The Investment Scientist

How Do Men and Women Invest Differently

Posted on: May 26, 2020

Berkeley professor Terry Odean published an interesting paper in the Quarterly Journal of Economics in 2001 about how men and women invest differently. It was an empirical study based on stock transaction data in tens of thousands of accounts over a seven year period provided by a brokerage firm.

These investment accounts were either opened by a man or a woman, and were single or joint accounts. Thus there were four account types. An interesting phenomenon emerged from the study: the more a man is in control of an account, the worse the performance. (See net return vs benchmark.)

Here the benchmark is not any composite index, it is simply the return that resulted from no trades being made throughout the whole year. 

One thing is very clear, both men and women reduce their account returns by trading instead of just doing nothing . (That’s why I’d rather err on the side of inaction while managing clients’ investments.) Furthermore, the return reduction is largest for man-single accounts, followed by man-joint accounts. Women-single accounts have the smallest return reduction, followed by women-joint accounts.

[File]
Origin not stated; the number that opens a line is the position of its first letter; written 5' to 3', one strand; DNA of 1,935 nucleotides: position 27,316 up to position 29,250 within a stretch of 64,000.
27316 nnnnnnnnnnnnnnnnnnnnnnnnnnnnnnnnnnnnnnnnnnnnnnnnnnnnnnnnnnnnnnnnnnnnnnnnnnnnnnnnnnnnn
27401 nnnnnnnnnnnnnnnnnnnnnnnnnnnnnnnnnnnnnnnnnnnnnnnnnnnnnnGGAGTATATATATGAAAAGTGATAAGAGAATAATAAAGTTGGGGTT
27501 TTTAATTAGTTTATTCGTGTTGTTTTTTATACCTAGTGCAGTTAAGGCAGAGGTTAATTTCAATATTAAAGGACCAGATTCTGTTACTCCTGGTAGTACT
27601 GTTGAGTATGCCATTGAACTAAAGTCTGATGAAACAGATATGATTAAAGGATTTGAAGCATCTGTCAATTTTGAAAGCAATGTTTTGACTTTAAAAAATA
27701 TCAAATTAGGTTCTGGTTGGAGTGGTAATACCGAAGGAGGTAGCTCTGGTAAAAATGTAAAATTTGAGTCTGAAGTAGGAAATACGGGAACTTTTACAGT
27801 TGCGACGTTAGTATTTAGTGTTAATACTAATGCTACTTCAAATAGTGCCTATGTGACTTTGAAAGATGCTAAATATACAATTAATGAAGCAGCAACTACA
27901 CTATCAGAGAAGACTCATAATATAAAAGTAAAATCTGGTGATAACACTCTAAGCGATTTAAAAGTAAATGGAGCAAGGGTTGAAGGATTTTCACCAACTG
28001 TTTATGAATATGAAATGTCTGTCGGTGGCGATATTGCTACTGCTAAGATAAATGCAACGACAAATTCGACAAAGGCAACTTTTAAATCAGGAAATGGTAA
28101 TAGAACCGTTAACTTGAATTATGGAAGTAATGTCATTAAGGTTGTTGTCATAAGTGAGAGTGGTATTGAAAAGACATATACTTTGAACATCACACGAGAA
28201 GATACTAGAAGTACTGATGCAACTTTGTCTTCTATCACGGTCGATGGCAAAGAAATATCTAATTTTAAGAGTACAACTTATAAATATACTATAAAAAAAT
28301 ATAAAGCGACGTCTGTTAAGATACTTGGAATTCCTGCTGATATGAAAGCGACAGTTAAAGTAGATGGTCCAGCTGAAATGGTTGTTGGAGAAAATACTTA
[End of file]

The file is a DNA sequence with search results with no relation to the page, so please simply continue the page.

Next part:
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How did Professor Odean explain this result? Both men and women are prone to overconfidence, and thus trading too much. But men are much more so, especially when they are not moderated by women. You can look at the account turnover ratio as well, there you can see men overall trade 50% more frequently than women.
So what is my point? In my advisory business, I have observed that if my client is a couple, more often than not the man is in charge, while the woman is the quieter partner. This study suggests that women should speak up.

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Author

Michael Zhuang is principal of MZ Capital, a fee-only independent advisory firm based in Washington, DC.

Twitter: @mzhuang

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